Scepticism grows over China's export data
Banks are questioning the accuracy of China's export figures, casting doubt on its recovery
The mainland's unprecedented run of better-than-forecast export growth has spurred deeper scepticism of the data at banks including Goldman Sachs, casting doubt on the strength of the recovery.
Gains in overseas shipments exceeded forecasts by at least 7.5 percentage points in December, January and February, the first time that's happened in three straight months in the eight years Bloomberg has compiled analyst estimates for the data. March figures are due to be released today at a briefing in Beijing, giving the customs administration an opportunity to address the issue.
Overstated exports would mean China is failing to get the boost from global demand that the data suggests as the new government under Premier Li Keqiang seeks to sustain an economic rebound. Theories include firms inflating the value of shipments to bring money into China, according to Nomura, and exporting the same goods twice as local governments try to boost data, Goldman Sachs says.
"The recovery in exports is there, but the magnitude probably is much weaker than the official data has been indicating," said Zhu Haibin, chief China economist at JPMorgan Chase.
The trade figures are part of a week of mainland data starting with inflation and culminating with first-quarter gross domestic product on April 15.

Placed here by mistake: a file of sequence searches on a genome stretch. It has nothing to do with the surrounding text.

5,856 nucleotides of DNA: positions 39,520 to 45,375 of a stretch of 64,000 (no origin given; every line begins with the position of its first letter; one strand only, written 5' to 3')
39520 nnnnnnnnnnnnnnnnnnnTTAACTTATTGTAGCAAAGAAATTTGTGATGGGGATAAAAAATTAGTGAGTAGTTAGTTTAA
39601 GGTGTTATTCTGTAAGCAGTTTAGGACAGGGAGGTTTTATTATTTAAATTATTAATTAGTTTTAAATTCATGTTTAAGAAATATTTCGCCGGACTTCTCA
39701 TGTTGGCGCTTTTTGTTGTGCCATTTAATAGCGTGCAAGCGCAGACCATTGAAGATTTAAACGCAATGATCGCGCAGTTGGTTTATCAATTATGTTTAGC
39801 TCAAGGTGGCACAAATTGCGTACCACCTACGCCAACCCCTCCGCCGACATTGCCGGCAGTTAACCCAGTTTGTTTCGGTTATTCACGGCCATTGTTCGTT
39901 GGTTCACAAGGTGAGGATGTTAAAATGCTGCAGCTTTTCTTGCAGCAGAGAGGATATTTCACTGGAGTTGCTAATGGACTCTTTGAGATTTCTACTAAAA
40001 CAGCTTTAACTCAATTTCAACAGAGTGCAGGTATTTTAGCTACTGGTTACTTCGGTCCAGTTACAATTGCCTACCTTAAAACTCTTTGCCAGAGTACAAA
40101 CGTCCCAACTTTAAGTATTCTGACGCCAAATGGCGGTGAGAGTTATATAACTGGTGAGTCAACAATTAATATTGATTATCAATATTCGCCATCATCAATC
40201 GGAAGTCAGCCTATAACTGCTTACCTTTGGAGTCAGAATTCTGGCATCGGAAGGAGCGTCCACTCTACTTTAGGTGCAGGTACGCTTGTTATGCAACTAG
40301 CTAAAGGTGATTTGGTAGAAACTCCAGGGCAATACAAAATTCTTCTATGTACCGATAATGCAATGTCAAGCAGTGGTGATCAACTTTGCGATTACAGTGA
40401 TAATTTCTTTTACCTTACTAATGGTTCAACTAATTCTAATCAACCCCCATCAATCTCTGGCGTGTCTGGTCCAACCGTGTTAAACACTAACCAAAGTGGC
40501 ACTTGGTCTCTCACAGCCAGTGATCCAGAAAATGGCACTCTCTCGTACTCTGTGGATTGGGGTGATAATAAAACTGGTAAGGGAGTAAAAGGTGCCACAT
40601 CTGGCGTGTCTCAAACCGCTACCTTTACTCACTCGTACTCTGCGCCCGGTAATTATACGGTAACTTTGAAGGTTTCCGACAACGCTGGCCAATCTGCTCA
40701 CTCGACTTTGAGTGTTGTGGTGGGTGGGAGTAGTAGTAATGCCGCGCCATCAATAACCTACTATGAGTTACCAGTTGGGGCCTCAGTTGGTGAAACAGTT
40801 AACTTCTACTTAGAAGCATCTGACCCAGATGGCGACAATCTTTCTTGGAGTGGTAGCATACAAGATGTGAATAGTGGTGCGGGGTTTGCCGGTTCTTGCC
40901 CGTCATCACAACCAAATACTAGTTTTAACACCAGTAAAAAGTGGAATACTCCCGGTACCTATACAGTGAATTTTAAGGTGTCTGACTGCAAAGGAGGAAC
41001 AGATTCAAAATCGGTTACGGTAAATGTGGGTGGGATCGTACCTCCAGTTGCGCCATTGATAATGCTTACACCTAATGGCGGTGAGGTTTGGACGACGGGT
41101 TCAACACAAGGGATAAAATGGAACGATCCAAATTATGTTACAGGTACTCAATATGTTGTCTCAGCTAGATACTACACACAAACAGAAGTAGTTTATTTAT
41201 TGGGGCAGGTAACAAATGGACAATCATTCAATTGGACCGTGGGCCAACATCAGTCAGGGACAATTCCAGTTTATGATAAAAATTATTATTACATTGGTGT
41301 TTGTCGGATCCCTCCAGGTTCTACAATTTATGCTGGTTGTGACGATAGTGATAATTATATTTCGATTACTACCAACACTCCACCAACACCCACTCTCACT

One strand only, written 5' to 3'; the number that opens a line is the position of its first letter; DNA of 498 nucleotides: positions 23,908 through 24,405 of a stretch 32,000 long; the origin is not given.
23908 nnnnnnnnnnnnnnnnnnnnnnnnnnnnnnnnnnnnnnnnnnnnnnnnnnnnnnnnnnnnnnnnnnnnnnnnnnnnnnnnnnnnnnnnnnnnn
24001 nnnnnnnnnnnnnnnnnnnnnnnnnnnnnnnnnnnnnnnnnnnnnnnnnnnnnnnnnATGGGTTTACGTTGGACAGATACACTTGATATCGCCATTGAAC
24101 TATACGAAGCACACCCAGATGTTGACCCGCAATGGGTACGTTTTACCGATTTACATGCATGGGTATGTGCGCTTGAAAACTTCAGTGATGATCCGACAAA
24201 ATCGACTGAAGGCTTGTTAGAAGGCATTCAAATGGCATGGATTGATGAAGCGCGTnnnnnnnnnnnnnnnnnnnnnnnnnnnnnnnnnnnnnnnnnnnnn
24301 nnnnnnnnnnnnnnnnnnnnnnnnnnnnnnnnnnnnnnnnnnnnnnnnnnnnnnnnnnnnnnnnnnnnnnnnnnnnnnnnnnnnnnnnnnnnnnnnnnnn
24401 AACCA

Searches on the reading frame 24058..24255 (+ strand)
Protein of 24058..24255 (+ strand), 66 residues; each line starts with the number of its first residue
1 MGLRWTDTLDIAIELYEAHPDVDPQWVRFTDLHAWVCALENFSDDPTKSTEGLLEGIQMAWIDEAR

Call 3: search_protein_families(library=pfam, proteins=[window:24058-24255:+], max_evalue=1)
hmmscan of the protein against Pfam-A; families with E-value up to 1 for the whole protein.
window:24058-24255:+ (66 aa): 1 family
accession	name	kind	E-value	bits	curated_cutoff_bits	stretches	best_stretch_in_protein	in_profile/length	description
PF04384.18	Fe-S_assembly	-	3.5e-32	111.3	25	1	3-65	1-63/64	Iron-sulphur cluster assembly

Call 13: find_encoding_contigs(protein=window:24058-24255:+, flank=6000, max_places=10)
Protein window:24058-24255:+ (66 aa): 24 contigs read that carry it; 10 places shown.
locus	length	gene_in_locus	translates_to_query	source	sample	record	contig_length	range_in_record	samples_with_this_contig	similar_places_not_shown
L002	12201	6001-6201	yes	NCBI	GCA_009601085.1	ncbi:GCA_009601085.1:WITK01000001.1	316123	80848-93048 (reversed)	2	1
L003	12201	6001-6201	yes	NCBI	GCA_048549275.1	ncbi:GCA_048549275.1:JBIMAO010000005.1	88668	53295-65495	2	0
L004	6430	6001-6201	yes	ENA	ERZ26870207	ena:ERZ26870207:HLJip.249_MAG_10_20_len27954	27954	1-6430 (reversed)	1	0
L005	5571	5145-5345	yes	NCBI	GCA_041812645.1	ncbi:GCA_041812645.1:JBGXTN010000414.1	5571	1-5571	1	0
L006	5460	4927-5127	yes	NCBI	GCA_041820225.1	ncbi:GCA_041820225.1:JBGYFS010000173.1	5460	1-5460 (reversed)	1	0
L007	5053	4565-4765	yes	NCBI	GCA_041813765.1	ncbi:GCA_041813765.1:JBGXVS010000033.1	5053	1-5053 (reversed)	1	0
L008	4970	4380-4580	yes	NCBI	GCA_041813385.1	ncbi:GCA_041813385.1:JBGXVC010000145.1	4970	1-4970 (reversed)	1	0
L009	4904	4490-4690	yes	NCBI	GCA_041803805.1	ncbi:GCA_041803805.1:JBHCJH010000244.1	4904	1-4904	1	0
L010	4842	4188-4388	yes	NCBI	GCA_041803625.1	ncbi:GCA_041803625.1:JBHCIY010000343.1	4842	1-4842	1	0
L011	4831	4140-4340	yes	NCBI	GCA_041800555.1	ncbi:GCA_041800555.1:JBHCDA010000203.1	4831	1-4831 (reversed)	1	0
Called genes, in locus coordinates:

Goldman Sachs said in a March 29 report that investors shouldn't also be sceptical of the broader growth statistics, because export data doesn't enter directly into official GDP.
The General Administration of Customs hasn't commented on the data's integrity beyond a January statement defending their accuracy. The agency, which didn't respond to inquiries for this article, said that every dollar of trade is documented and that the statistics only record companies' actual trade with overseas partners, including those in Hong Kong.
A weakening yen may also pose challenges for China's exports, complicating the nation's monetary policy, billionaire investor George Soros said this week. Japan's currency has fallen about 22 per cent against the yuan in the past six months as new Prime Minister Shinzo Abe steps up efforts to beat deflation.
Exports last month increased 11.7 per cent from a year earlier, based on the median estimate of 36 analysts surveyed by Bloomberg News. That's the highest projection since December 2011 for a month without distortions from the Lunar New Year holiday.